Domesticated water buffalo are known by the genus Bubalus bubalis and originated in India. Water buffalo have been domesticated for approximately 5,000 years in India and China. Water buffalo are divided into two main groups the river and the swamp buffalo.
River buffalo are found in Europe especially the Balkans and in South America. They are raised for milk with high fat content making excellent cheese and yogurt. Males are raised for meat, they also have excellent draught potential. There are several breeds of river buffalo and their universal characteristic is 50 chromosomes.
Swamp buffalo are found in East Asian countries and are used mainly for draught and meat production. Characteristically the swamp buffalo has broad wide horns, a chevron on the chest, lighter coloured legs and bigger hooves. They traditionally have a lower milk yield and have 48 chromosomes, 2 lower than the river. River and swamp can interbreed developing a 49 chromosome fertile buffalo, a genetic anomaly. Breeding river and swamp improves the milk production of the swamp.
The South African Cape Buffalo, genus Syncerus caffer, remains wild and dangerous and they are being hunted to very low numbers.
In North America, Water Buffalo are confused with the native Bison, known as North American Buffalo by early settlers. Bison are raised for lean meat but never for milk production. Bison will breed with cows and produce the infertile beefalo, more docile than a bison and used for meat.
Water buffalo are raised in the same way as beef and dairy cattle, however, they will not interbreed between species.
- Buffalo can be reared with other cows using the same milking equipment;
- Buffalo are hardy animals and they flourish in temperate climates;
- Buffalo have a longer digestive tract and more digestive juices than cattle and metabolize their food more effectively. They thrive on local forages.
- Milk from the buffalo is white with a creamy texture, naturally homogenized and high in milk solids, perfect for the production of traditional buffalo mozzarella, yogurt , ice cream and Asian spacialties;
- The milk contains a natural anti-oxidant and is easily digested even by people with milk allergies. Raised on pasture the milk has healthy conjugated linoleic acid (CLA);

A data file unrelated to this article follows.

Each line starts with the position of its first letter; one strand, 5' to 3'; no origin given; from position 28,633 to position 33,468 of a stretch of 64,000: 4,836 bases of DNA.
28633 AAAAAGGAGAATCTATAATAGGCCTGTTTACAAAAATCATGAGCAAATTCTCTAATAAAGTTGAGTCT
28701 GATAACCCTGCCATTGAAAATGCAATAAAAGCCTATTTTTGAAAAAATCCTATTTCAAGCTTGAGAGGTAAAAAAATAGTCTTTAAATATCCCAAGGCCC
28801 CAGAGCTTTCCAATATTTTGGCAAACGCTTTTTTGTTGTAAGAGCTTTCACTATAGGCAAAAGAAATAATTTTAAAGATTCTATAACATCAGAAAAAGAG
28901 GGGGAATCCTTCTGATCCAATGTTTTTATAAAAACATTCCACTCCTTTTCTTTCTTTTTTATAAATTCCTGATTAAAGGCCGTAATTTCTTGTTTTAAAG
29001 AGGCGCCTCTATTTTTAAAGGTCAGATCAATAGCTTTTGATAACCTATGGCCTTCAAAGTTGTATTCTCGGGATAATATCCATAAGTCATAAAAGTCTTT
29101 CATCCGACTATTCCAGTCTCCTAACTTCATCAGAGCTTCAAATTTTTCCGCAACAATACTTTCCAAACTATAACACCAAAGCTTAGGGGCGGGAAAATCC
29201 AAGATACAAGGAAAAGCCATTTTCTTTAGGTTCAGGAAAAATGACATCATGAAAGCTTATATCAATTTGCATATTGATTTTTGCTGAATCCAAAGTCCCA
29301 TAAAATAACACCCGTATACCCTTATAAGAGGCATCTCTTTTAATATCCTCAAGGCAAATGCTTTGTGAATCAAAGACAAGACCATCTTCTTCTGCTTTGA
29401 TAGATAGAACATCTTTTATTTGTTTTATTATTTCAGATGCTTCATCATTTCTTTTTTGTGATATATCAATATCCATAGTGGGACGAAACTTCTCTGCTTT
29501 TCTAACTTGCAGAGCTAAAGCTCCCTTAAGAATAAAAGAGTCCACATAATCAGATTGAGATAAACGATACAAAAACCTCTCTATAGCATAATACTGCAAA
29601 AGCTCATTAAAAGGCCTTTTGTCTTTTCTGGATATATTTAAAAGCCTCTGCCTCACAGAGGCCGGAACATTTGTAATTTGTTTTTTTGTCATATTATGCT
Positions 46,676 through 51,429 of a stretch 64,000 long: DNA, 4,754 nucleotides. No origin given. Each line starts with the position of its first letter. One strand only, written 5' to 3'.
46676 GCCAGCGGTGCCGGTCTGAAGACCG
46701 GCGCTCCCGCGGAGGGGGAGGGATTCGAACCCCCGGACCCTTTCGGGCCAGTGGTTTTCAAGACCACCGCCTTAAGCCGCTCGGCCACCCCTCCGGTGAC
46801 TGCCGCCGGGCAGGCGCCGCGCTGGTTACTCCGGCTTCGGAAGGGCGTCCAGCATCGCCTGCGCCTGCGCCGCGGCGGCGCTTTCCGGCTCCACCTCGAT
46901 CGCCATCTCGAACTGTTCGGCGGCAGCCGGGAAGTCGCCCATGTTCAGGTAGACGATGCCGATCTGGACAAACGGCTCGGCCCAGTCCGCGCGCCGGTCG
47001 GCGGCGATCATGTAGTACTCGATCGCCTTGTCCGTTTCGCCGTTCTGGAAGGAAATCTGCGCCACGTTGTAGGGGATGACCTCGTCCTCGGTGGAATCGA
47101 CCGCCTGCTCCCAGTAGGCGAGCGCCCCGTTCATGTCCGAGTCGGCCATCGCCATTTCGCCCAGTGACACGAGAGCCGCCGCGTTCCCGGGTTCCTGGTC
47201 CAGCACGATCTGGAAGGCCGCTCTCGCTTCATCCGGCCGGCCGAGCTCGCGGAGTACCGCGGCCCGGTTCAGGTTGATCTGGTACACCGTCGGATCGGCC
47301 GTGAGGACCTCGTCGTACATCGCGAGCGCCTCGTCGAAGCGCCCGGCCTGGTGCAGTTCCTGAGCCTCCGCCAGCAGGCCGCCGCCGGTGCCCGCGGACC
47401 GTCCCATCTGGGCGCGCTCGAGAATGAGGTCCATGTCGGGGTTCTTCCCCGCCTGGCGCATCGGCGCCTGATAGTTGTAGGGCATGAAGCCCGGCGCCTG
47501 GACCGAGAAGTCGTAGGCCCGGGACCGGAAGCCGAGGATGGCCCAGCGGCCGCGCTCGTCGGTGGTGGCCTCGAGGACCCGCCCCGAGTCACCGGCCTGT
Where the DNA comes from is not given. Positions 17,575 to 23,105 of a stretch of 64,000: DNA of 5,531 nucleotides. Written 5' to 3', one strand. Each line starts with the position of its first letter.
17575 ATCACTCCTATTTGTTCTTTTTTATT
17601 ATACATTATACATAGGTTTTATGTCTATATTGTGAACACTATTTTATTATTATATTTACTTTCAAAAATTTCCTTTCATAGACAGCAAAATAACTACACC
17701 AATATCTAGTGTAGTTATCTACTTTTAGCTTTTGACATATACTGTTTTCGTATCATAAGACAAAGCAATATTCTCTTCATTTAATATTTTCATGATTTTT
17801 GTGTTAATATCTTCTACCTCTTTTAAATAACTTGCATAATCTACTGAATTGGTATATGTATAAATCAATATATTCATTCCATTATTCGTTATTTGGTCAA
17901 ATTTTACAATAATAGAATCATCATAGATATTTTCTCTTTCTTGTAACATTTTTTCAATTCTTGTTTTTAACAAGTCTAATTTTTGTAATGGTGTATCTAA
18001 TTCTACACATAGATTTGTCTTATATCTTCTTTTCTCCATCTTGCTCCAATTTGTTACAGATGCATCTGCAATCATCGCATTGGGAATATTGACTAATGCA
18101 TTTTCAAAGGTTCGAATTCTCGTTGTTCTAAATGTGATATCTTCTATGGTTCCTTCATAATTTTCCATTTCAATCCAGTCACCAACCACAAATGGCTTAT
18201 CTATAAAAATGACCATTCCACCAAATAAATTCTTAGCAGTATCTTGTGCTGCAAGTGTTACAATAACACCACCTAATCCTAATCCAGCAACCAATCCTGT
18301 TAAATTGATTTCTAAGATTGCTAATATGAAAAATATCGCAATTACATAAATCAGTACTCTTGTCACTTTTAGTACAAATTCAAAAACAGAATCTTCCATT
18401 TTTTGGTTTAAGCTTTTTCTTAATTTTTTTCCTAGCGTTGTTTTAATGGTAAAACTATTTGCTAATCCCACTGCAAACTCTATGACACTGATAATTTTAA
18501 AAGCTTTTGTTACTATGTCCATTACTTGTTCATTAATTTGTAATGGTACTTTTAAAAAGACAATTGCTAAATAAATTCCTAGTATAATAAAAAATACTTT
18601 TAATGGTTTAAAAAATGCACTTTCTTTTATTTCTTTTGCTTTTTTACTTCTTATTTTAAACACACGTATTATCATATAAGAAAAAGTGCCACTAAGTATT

- Buffalo are extremely disease resistant – lameness, mastitis, calving issues, pink-eye, common cattle diseases, are almost unknown in water buffalo;
- There are no incidents of BSE (mad cow disease) in water buffalo anywhere in the world;
- Management requires similar fencing, housing and handling equipment as cattle. Water buffalo respect electric wire, a single strand will protect trees and permanent fences;
- In hot humid climates water buffalo prefer to cool off in wallows, however, immersion in water is not necessary. In temperate climates buffalo cool off quickly in the shade because their black skin, rich in blood vessels, conducts and radiates heat efficiently. They have 10th the sweat glands of cattle.
- The meat is indistinguishable in flavour from beef, however it is lower in cholesterol and higher in mineral content than meat from cattle. Lean water buffalo meat has less than half (44%) the total fat content of lean beef and has proportionately less saturated fat compared with beef (30% vs. 40%). Pasture raised meats offer more omega-3 and fewer omega-6 fatty acids.
- Excess males are available for breeding, reclaiming wetlands and as therapeutic companions for adults and children with neurological and social challenges.
- Buffalo are extremely docile and often compared to dogs as they love interaction with humans. They can be wary of strangers though curiosity eventually draws them closer.